In the story of Horus and Set, when Horus is trying to find and rout the followers of Set, Horus pursued them in the form of a burning, winged disk, attended by both Nekhbet and Wadjet as crowned snakes, one on each side of him. This, too, linked her with the pharaoh, as the Egyptians believed that the pharaoh was the living Horus. She not only protected Horus in his fight, but she also protected the pharaoh from childhood until death. As protector, she was known as "The August One, the Mighty One". An Egyptian statue of an ichneumon

Her main sacred animal was the cobra, but by the Late Period she was assigned yet another sacred animal - the ichneumon, a mongoose-like creature known for its ability to kill snakes and crush crocodile eggs. There are examples of a Late Period coffin of an ichneumon with an image of Wadjet seated on top of the coffin:

The ichneumon became a sacred animal of the lion-headed goddess Wadjet as a result of religious developments of the Late Period, when local traditions were frequently linked, and new mythic associations were established. The deities of the Delta cities of Khem (Letopolis) and Per-Wadjet became associated through myth, and the ichneumon - a sacred animal of Horus of Khem - became a sacred animal of the goddess Wadjet of Per-Wadjet.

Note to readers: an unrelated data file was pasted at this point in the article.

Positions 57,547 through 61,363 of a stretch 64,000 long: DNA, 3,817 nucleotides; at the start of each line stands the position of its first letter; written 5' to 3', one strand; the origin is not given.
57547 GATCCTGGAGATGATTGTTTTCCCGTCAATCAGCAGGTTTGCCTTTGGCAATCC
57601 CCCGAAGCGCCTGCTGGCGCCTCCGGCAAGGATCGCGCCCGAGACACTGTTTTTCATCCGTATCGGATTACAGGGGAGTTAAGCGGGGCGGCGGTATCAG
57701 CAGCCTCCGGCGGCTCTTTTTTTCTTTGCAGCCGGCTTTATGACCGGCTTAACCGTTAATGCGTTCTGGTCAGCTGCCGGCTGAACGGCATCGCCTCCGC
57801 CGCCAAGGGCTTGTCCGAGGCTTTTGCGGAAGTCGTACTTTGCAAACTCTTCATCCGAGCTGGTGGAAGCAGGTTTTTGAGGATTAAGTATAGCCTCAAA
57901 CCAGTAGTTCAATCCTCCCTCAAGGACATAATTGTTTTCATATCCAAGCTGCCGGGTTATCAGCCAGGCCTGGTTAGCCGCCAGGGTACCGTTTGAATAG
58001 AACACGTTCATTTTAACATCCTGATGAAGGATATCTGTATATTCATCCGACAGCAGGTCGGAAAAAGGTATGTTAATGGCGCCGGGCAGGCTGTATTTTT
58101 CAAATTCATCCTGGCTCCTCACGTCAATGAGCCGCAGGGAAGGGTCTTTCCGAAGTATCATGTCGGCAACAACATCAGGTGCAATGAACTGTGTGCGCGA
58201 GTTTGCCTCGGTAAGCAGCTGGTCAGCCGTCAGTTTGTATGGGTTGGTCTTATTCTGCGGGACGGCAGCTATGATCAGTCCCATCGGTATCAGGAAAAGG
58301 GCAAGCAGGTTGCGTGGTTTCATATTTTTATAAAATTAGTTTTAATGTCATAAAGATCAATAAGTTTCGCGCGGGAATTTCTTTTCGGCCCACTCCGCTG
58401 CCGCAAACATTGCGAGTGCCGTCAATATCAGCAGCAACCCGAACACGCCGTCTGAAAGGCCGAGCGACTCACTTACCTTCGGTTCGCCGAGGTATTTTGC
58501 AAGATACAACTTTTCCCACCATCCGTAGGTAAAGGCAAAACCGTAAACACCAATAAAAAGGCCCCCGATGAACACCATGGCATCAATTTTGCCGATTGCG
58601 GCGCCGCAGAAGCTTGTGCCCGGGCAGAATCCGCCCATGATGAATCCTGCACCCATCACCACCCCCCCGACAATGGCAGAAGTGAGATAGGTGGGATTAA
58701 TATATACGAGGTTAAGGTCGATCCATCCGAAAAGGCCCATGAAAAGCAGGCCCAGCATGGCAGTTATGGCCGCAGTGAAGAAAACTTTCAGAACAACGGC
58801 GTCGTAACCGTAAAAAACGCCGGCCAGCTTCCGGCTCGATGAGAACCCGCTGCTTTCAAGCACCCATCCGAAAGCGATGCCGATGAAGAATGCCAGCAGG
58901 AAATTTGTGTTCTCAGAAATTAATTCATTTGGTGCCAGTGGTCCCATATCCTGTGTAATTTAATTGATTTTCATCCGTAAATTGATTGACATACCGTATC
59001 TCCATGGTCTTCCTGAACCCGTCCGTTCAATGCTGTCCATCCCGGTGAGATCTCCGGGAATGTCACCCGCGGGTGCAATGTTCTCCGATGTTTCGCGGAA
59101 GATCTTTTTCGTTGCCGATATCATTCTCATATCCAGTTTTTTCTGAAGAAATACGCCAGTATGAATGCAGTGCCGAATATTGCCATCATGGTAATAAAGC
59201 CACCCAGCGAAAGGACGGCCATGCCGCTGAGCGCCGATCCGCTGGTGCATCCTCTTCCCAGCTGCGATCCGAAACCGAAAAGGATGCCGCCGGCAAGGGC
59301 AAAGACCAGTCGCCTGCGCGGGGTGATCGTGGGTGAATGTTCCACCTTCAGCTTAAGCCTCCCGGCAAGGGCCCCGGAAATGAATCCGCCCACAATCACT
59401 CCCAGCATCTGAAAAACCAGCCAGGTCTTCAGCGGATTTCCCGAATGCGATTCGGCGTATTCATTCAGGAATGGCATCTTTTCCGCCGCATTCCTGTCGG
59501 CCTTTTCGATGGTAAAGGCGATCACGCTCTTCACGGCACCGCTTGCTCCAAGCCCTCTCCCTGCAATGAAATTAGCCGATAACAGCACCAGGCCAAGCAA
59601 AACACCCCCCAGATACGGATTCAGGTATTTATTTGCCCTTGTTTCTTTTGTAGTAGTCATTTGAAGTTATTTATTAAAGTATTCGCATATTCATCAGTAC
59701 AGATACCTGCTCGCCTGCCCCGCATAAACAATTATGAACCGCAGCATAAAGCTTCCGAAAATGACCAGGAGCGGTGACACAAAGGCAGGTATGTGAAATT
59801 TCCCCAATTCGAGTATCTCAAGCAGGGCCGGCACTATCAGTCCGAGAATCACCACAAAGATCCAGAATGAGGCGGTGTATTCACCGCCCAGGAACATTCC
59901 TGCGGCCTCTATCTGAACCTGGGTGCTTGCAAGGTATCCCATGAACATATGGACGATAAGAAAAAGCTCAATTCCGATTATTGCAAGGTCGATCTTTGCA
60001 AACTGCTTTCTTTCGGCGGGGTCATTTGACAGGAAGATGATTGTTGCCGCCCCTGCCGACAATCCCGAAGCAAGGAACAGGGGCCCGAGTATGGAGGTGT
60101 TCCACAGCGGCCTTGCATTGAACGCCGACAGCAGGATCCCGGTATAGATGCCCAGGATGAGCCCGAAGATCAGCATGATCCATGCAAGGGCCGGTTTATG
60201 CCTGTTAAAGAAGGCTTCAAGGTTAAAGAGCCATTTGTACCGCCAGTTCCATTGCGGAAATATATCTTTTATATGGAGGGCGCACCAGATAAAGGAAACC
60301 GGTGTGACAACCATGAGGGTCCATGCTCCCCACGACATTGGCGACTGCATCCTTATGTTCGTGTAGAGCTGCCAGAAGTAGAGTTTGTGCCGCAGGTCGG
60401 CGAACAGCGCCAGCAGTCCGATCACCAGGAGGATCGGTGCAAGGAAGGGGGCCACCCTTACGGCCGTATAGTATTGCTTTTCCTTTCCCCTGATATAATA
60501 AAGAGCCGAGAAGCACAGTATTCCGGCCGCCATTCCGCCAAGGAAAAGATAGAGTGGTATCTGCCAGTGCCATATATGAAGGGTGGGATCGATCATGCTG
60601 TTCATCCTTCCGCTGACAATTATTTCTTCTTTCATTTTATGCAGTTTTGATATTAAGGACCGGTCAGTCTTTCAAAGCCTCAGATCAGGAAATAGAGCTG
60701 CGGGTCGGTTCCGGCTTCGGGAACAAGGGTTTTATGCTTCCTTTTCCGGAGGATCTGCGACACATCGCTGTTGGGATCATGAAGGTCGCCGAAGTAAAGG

Unlike other sacred animals ... ichneumons were occasionally placed in statuettes of the lion-headed goddess Wadjet. The most common type depicts the goddess seated on a throne, usually crowned by the uraeus - the rearing fire-spewing cobra at the king's brow, with which Wadjet was identified. The throne, or a base attached to it, which was usually hollow, contained the mummified ichneumon.

-- The Israel Museum, Coffin of an Ichneumon in the Form of the Goddess Wadjet

Nekhbet and Wadjet on Tutankhamen's crown By dynastic times, Wadjet was more a personification than an actual goddess and so she was often used (with Nekhbet) as a heraldic device around the sun disk or the royal name and were part of the royal insignia. The earliest found representation of the nebty title was in the reign of Anedjib, a pharaoh of the 1st Dynasty. From the 18th Dynasty onwards, she began to be represented as protecting the royal women in the form of one of the twin uraei on the headdresses of the queens.

Isis retreated to the papyrus swamps after she has conceived her child, and she remained hidden in them until her months were fulfilled, when she brought forth Horus, who afterwards became the "avenger of his father"; Set never succeeded in finding her hiding place, because the great goddess had found some means whereby she caused the papyrus and other plants to screen her from his view, and the goddess Wadjet visited her and helped her retreat.

-- Wallis Budge, E.A. 2003, The Gods of the Egyptians: Volume 1, pp. 442